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General Motors Slashes Battery Wiring by 90 Percent

The SmartMesh wireless industrial device management technology from Analog Devices, Inc. lets General Motors eliminate much of the wiring in Ultium battery packs.

Dan Carney, Senior Editor

September 10, 2020

4 Min Read
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Cadillac Lyriq prototypeGeneral Motors Co.

As General Motors Co. gets closer to the production launch of electric vehicles employing the company’s next-generation Ultium batteries, it is revealing additional technical details about these upcoming batteries.

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The latest revelation is GM’s partnership with Analog Devices, Inc., to incorporate a wireless battery management system into the Ultium battery packs. This solution not only eliminates 90 percent of the wiring in the packs, it also provides for increased efficiency and flexibility of those packs.

Additionally, because eliminating wires in packs leaves more space inside for additional cells, it can create additional driving range. An important factor is that not only does the wiring occupy space, but its installation and connection is a manual process, and there has to be space provided for workers to do the installation, pointed out Analog Devices technical director for automotive, Gina Aquilano. “There is manual assembly where you have to leave room for someone to go in and make the connections,” she said.

The ability to install additional cells in the same size battery pack is an example of “a tangible outcome for the end-user,” of the use of wireless management technology, Aquilano continued.

Range also benefits because the wireless management system can better optimize the usage of individual cells, which also increases driving range. “Your pack is only as good as your weakest battery,” she observed. “This allows testing cells in more of an automated way for better matching.”

Related:Cadillac Lyriq Reveals New Details of GM’s Ultium Battery Technology

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This monitoring is done by more accurate sensors, which not only aids in managing Ultium’s Nickel-Cobalt-Manganese-Aluminum cells but will provide the precision necessary for the future, even more, finicky chemistries such as lithium iron phosphate, Aquilano added. “Having the sensors you need for more sustainable battery chemistries is important,” she said.

As GM has described previously, having the intelligence built into each pack means that not only can future chemistries be managed using this same technology, but that those future packs will be backward compatible with today’s technology. That will let Ultium-powered EVs swap in more advanced batteries later if they need a battery replacement at some time in their lives.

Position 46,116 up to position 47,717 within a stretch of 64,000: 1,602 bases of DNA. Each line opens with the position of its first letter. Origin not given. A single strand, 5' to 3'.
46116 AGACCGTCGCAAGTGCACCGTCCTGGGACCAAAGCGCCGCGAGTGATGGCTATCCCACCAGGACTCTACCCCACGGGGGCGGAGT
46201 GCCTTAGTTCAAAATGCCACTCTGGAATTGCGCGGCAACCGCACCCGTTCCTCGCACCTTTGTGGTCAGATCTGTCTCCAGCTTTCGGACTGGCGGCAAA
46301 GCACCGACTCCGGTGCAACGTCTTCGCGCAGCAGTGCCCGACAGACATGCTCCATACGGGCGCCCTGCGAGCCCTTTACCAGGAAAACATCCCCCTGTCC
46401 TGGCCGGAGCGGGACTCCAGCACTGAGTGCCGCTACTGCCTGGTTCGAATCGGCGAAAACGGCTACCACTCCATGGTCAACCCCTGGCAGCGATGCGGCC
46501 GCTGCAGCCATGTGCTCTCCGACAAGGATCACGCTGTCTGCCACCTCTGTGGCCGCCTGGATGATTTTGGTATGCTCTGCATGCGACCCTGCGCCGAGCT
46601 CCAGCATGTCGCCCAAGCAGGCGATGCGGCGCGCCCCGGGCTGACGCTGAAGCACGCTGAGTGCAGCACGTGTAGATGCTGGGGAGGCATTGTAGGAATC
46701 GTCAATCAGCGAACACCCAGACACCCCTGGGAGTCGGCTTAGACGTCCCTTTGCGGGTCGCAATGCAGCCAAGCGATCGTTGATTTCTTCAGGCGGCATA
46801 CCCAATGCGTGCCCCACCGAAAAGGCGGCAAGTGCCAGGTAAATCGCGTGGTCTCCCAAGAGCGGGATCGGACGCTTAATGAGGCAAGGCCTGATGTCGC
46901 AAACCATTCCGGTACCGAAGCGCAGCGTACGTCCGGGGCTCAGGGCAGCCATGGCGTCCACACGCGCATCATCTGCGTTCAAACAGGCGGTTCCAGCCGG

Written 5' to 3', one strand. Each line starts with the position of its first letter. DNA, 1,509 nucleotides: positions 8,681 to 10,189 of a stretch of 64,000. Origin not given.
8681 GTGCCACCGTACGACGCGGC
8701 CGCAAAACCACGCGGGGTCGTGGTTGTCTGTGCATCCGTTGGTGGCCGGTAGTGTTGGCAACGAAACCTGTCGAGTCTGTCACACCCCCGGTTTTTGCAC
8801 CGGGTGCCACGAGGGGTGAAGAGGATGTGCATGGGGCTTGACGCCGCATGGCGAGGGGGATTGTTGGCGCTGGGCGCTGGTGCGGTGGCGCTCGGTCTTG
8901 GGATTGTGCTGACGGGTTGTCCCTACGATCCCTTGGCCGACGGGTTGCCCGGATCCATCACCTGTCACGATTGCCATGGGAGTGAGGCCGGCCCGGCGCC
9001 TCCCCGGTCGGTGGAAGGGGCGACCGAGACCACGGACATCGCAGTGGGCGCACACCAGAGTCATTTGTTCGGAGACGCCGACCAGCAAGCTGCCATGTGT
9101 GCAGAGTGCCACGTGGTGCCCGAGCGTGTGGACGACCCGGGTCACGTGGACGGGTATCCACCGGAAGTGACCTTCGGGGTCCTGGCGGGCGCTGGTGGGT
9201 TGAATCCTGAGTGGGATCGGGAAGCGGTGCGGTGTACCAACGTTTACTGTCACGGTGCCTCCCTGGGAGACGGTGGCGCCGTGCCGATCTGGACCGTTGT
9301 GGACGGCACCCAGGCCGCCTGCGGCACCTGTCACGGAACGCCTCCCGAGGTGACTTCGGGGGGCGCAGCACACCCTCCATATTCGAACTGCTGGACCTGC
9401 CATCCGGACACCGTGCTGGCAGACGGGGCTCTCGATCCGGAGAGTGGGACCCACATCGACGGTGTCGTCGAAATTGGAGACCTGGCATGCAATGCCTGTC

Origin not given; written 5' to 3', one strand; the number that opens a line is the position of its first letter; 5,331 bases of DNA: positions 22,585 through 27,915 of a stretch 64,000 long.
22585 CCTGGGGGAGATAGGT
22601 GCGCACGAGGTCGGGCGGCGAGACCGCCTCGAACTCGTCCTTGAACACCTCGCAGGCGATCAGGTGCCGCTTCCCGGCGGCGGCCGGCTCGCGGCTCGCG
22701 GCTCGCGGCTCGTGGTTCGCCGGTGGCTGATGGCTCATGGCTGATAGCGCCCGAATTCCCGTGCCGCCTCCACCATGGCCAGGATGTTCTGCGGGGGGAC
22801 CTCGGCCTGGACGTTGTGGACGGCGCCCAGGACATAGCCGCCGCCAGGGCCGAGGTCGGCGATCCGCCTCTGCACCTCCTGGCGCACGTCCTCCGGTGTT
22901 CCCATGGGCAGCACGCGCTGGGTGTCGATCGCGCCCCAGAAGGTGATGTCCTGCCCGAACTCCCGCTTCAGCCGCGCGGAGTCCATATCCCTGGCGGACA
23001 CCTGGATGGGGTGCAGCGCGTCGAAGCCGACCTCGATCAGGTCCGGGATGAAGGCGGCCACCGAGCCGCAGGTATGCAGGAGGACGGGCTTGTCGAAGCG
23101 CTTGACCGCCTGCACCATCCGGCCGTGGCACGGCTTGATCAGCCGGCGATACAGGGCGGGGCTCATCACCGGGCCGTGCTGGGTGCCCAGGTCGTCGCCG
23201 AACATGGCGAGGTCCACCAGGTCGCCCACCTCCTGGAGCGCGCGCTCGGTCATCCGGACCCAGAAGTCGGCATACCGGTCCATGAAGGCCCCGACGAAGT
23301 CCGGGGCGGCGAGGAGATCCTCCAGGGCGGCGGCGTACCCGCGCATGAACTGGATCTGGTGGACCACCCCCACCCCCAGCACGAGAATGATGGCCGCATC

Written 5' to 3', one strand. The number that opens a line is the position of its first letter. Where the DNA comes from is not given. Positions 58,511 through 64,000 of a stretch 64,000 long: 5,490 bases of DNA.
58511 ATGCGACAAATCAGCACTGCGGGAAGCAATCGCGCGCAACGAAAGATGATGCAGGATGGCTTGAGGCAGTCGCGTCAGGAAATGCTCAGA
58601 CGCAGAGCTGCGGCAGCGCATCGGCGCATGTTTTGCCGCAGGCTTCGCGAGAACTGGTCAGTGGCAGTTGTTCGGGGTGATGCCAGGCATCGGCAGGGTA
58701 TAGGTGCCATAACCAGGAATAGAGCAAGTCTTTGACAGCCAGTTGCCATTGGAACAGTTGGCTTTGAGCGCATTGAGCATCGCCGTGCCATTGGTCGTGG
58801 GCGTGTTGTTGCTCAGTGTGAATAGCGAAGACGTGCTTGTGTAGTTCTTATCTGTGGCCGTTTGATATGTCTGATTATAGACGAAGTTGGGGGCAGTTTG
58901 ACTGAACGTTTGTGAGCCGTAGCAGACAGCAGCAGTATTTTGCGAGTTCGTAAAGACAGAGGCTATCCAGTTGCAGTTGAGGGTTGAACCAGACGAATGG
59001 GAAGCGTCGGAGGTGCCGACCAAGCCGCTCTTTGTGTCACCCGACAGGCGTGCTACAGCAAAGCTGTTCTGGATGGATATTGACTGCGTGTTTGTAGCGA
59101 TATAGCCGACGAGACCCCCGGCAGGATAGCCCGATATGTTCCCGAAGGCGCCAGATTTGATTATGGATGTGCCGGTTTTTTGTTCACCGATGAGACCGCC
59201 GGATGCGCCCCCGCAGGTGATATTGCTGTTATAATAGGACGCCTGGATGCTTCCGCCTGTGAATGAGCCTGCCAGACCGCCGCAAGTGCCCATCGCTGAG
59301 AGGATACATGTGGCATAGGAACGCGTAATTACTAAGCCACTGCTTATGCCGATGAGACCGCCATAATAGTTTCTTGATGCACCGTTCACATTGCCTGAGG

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This modularity lets the packs be connected in series or parallel, in whatever number the application requires, from six to twenty-four packs, explained GM’s director for global battery cells and electrification, Tim Grewe. “That’s what this wireless tech enables,” he said. “You can do any voltage or parallel combination you want to do. There is no practical limitation on how many you can put in series or parallel.”

The elimination of wiring from the management circuitry has another advantage: it isn’t subject to wiring failures. “One of the huge benefits is the fault management,” Grew explained. “On wired systems, a hard short is a big problem. A wireless system will reconfigure so it gets information from the unaffected nodes in the pack.”

But doesn’t wired communication provide resistance to electromagnetic interference? “There’s a lot of [electromagnetic] noise out there,” Grewe acknowledged. “It jumps over to a frequency that doesn’t have the noise.”

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Gina Aquilano (L), Tim Grewe (R).

When Analog Devices proposed its wireless technology as a potential solution for GM, “we were very inquisitive about those same questions,” he recalled. “The nature of it is that you can switch frequencies,” Grewe said. “It provides avoidance capabilities that were surprising to me. It will just jump to a channel where the interference doesn’t exist.”

Just as importantly, the system documents its adjustments, providing engineers a better understanding of the system’s performance. “It also gives you the reports along the way to say what happened,” he said. “It has really got a lot of capabilities that are fully validated per GM standards.”

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It was these capabilities in its SmartMesh IP wireless network products for industrial applications that led Analog Devices to mull steering the technology into battery management for vehicles, according to Aquilano. “It has five nines (99.999 percent) reliability, so they were very interested in applying this to the battery pack,” she recalled.

For Ultium batteries, “we provide the system in the form of silicon and the software,” she said. Naturally, these benefits are appealing to other automakers too, and we will hear more about Analog Devices additional customers for this technology in the future, Aquilano said. “It is not exclusive [to GM]. This is definitely the first wireless battery management system to debut on the market, but you will be seeing more, internationally, come into play.”

But first, we’ll see the Cadillac Lyriq and Hummer electric SUV using this sophisticated technology to provide GM an advantage in the burgeoning race toward electrification.

About the Author(s)

Dan Carney

Senior Editor, Design News

Dan’s coverage of the auto industry over three decades has taken him to the racetracks, automotive engineering centers, vehicle simulators, wind tunnels, and crash-test labs of the world.

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